Suicide No. 1 Cause Of Death For Young People, Highest In G7


It is well known that suicide rates in Japan are relatively high. Moreover, in Japan suicide has a different cultural status than in many Western countries, given that Japan is not a Christian country and that there are multiple examples of historical suicides that are presented as honorable deaths.

However, recent data have revealed that while the number of suicides among the middle aged and elderly are falling, the number of suicides among young people appears to be rising, making Japan the only nation in the G7 where suicide is the leading cause of death for people aged between 15 and 39.

2ch netizens, many of whom are thought to be in the most at-risk demographic, point to the pressure on young people to work hard and support the aging population as the cause of the high suicide rate, with others suggesting that the data are skewed.


Suicide Among The Young In Japan Is The Highest In The G7. Why Are Japan’s Young People Choosing To Die?

The annual number of suicides in Japan is falling on the whole. Although for the 14 years following 1998 they number of people who committed suicide exceeded 30,000 people, since 2012 they have started to fall below 30,000 people, and according to police in 2014 the number of people who committed suicide was 25,218.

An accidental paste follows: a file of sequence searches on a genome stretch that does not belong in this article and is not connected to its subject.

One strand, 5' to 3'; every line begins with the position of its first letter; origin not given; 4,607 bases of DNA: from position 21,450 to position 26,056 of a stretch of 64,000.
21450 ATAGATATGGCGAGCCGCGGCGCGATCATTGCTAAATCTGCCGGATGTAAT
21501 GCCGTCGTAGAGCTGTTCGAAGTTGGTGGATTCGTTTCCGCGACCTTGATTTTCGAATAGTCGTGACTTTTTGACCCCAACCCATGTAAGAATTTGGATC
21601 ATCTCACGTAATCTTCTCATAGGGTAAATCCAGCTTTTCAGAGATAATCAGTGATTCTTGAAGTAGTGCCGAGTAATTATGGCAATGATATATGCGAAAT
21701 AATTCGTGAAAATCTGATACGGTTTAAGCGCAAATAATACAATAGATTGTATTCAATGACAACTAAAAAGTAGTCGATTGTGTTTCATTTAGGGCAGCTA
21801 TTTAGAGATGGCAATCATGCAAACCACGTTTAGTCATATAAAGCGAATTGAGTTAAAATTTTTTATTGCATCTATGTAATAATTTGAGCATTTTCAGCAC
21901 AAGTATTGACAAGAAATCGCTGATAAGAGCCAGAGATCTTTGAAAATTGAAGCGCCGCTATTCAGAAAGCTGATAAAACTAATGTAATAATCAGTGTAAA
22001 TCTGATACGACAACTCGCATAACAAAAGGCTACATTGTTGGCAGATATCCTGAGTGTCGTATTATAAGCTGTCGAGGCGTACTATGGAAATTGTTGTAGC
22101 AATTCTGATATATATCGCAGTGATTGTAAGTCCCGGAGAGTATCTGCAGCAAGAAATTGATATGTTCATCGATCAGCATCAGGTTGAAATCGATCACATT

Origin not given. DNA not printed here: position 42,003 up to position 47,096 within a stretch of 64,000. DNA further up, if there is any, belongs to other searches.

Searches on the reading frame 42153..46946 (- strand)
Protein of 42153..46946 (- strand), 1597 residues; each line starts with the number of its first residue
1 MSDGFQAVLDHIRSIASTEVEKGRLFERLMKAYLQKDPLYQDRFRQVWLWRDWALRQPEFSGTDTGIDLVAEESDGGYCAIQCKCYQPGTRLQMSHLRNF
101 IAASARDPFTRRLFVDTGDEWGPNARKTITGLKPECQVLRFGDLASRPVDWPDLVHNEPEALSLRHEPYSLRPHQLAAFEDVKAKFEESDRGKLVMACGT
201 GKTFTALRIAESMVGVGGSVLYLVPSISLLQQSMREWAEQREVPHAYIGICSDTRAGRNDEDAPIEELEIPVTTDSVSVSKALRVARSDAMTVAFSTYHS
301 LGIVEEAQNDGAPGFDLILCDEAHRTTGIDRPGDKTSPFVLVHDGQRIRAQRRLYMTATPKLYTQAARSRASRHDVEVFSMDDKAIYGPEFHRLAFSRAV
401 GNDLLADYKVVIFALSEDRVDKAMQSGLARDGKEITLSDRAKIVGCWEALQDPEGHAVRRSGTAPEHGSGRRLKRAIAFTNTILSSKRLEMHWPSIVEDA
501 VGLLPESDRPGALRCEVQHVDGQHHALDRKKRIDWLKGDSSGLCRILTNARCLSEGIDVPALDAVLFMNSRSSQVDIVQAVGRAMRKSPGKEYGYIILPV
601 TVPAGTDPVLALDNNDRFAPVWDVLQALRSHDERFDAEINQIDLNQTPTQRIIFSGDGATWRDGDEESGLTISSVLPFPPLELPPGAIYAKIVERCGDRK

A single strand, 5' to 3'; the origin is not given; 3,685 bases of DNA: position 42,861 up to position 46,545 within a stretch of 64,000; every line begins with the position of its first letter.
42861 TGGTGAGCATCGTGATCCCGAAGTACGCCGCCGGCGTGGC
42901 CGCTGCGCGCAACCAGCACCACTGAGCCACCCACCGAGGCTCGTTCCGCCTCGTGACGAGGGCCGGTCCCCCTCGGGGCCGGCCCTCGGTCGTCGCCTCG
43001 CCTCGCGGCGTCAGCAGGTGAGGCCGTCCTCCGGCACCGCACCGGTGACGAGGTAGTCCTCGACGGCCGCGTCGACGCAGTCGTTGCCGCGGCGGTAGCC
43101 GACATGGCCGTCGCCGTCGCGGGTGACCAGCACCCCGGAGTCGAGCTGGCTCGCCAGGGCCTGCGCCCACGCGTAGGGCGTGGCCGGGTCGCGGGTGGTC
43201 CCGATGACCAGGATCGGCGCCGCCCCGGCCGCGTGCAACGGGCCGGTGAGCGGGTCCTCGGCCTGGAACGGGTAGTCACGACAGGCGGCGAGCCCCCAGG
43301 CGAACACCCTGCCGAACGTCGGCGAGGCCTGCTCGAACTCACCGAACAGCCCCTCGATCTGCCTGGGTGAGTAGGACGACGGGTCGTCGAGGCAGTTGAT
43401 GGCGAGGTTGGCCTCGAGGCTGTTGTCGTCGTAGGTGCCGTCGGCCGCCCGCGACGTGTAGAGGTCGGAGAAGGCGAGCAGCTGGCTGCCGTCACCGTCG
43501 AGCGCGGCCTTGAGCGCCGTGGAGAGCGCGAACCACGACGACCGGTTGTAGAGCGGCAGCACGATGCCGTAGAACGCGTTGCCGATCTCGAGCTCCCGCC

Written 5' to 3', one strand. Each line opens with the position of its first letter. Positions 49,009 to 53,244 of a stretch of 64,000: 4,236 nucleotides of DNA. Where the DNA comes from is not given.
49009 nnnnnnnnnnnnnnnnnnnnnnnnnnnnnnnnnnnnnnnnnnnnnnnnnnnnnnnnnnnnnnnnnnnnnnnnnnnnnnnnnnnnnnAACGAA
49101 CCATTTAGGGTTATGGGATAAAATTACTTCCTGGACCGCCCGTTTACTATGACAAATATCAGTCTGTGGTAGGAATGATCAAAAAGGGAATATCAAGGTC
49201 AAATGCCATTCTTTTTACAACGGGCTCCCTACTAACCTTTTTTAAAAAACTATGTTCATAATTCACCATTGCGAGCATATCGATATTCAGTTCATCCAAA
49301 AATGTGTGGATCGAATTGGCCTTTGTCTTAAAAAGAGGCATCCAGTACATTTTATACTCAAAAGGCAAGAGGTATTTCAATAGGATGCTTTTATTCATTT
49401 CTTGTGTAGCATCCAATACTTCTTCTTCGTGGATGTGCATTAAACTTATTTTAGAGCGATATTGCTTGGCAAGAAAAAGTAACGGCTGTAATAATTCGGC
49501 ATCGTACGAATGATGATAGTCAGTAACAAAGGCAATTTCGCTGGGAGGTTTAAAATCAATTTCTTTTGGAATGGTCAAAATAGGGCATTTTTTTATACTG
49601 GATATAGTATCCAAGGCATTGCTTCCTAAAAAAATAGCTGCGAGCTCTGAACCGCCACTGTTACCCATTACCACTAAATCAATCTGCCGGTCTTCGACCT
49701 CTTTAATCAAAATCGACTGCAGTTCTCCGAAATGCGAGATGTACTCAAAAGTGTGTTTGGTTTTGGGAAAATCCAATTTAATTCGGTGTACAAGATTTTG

Still, it has to be said that suicides among young people are a serious issue. In Japan, the leading cause of death among people aged between 15 and 39 is suicide (broken down by gender, it is the leading cause of death for men aged between 15 and 44, and for women aged between 15 and 34).

A Japanese suicide prevention poster

There are a lot of organizations that focus on suicide prevention, such as “Life Line”.

Indeed, among the G7 nations it is only Japan whose leading cause of death for people aged 15 to 34 is suicide. The mortality rate from suicide in Japan is around twice that of America, France and Canada, and around three times that of Germany and the UK. It is four times that of Italy.

Graph showing comparison of causes of death in G7 nations. In Japan, suicide is the leading cause of death for people aged between 15 - 34.